Vaginal practices and associations with barrier methods and gel use among Sub-Saharan African women enrolled in an HIV prevention trial.

Women's Global Health Imperative, RTI International, 114 Sansome Street, Suite 500, San Francisco, CA 94104, USA.
AIDS and Behavior (Impact Factor: 3.49). 03/2010; 14(3):590-9. DOI: 10.1007/s10461-010-9690-3
Source: PubMed

ABSTRACT Vaginal practices may interfere with the use and/or the effectiveness of female-initiated prevention methods. We investigated whether vaginal practices differed by randomization group in a phase III trial of the diaphragm with lubricant gel (MIRA) in Sub-Saharan Africa (n = 4925), and if they were associated with consistent use of study methods. At baseline, vaginal practices were commonly reported: vaginal washing (82.77%), wiping (56.47%) and insertion of dry or absorbent materials (20.58%). All three practices decreased during the trial. However, women in the intervention group were significantly more likely to report washing or wiping during follow-up compared to those in the control group. Additionally, washing, wiping, and insertion, were all independently and inversely associated with consistent diaphragm and gel use and with condom use as well, regardless of study arm. A better understanding of the socio-cultural context in which these practices are embedded could improve educational strategies to address these potentially modifiable behaviors, and may benefit future HIV prevention interventions of vaginal methods.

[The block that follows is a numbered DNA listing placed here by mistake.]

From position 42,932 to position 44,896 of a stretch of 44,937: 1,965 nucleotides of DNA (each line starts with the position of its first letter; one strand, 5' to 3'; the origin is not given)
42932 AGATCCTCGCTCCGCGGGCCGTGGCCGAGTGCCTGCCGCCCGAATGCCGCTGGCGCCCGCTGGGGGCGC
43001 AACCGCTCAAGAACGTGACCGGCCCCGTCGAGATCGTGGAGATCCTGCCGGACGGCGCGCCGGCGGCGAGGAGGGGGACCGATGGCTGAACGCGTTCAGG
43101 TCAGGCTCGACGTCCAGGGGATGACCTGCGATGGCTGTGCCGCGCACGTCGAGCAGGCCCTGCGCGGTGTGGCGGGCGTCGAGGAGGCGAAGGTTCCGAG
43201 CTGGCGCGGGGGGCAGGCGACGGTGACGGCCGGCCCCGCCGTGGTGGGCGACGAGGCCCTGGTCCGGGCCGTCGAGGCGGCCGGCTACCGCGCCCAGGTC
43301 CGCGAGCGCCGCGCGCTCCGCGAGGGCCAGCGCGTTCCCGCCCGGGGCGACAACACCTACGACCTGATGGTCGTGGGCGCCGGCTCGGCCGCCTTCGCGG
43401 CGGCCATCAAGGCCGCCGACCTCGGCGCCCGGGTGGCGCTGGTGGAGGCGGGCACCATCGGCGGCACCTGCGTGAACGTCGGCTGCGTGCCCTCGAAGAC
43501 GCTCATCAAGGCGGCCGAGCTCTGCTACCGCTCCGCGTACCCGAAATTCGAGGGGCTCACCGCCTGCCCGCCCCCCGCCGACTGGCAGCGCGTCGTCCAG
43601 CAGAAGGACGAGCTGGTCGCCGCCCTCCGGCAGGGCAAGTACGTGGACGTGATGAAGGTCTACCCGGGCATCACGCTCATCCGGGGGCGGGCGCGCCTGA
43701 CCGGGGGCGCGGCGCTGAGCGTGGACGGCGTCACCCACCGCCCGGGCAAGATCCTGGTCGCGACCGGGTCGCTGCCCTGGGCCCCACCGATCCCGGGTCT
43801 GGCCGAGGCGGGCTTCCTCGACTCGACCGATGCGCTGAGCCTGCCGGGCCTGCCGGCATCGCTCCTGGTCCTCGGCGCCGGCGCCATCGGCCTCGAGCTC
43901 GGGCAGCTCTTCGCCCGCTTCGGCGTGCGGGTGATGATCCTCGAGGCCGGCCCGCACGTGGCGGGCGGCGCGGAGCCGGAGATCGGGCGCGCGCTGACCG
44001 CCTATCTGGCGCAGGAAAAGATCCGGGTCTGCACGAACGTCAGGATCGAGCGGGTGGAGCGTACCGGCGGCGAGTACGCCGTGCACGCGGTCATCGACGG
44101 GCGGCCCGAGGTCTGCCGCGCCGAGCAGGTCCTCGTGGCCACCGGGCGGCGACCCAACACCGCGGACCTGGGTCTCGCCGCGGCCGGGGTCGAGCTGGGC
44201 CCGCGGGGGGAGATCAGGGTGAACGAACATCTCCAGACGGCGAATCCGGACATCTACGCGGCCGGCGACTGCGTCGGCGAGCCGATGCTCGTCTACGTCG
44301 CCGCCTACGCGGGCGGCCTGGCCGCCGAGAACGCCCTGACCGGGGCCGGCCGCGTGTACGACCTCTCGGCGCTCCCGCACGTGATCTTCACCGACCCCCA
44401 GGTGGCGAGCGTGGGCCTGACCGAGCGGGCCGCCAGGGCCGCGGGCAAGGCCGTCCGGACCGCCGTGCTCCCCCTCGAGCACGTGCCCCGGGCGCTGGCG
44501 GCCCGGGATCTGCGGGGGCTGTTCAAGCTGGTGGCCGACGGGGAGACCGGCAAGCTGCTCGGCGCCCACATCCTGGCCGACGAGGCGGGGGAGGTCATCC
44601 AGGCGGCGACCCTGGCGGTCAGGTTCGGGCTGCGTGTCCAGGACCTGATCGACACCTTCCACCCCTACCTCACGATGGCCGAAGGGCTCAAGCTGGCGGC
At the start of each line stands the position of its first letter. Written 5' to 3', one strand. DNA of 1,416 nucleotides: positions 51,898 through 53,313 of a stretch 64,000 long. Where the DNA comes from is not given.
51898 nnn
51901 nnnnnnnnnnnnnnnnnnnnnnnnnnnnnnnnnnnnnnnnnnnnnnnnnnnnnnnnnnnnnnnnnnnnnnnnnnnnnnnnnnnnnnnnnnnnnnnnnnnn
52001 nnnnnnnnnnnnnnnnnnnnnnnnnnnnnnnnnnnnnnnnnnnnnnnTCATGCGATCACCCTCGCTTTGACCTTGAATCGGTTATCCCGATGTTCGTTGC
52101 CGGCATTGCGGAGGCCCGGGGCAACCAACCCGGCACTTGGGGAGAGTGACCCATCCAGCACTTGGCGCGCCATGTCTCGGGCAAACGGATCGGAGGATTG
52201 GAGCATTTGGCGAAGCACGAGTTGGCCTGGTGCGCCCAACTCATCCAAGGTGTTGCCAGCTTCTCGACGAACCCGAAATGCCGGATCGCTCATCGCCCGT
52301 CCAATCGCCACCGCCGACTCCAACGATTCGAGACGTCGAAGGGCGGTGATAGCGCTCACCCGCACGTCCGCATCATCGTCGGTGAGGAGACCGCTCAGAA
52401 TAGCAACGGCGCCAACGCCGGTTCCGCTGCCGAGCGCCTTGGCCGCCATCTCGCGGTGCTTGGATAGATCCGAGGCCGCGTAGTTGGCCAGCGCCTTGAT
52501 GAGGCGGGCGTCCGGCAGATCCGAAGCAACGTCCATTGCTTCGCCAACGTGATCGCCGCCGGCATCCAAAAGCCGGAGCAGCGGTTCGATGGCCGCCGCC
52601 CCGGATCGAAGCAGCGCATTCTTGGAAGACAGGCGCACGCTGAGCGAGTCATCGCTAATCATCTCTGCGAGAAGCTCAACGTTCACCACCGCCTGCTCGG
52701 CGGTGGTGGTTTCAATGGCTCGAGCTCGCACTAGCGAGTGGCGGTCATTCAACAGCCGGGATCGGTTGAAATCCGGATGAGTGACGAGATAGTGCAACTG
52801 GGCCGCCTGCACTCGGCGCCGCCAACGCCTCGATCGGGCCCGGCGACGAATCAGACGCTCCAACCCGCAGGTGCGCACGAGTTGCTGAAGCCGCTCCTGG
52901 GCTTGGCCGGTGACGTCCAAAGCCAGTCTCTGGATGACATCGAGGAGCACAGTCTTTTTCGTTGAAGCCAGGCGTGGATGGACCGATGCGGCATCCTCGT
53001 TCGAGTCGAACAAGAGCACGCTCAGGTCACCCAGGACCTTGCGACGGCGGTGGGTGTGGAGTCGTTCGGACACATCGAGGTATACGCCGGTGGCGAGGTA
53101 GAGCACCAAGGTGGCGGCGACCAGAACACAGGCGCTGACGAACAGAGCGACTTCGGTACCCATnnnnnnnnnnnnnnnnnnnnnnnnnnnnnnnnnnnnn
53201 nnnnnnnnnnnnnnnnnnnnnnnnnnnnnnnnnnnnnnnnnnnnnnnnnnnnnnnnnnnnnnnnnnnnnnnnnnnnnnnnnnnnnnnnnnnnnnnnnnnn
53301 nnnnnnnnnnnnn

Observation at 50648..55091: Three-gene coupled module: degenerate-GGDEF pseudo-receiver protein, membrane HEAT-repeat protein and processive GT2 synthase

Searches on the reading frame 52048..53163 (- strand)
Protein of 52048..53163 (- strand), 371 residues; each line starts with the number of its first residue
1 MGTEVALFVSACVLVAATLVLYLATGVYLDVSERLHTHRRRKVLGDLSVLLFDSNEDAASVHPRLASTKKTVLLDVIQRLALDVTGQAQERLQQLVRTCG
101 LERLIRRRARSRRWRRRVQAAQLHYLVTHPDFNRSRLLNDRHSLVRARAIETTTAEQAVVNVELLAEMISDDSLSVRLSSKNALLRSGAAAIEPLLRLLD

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    ABSTRACT: Vaginal practices (VPs) may increase HIV risk by injuring vaginal epithelium or by increasing risk of bacterial vaginosis, an established risk factor for HIV. HIV-negative Zimbabwean women (n = 2,185) participating in a prospective study on hormonal contraception and HIV risk completed an ancillary questionnaire capturing detailed VP data at quarterly followup visits for two years. Most participants (84%) reported ever cleansing inside the vagina, and at 40% of visits women reported drying the vagina using cloth or paper. Vaginal tightening using cloth/cotton wool, lemon juice, traditional herbs/powders, or other products was reported at 4% of visits. Women with ≥15 unprotected sex acts monthly had higher odds of cleansing (adjusted odds ratio (aOR): 1.17, 95% CI: 1.04-1.32). Women with sexually transmitted infections had higher odds of tightening (aOR: 1.42, 95% CI: 1.08-1.86). Because certain vaginal practices were associated with other HIV risk factors, synergism between VPs and other risk factors should be explored.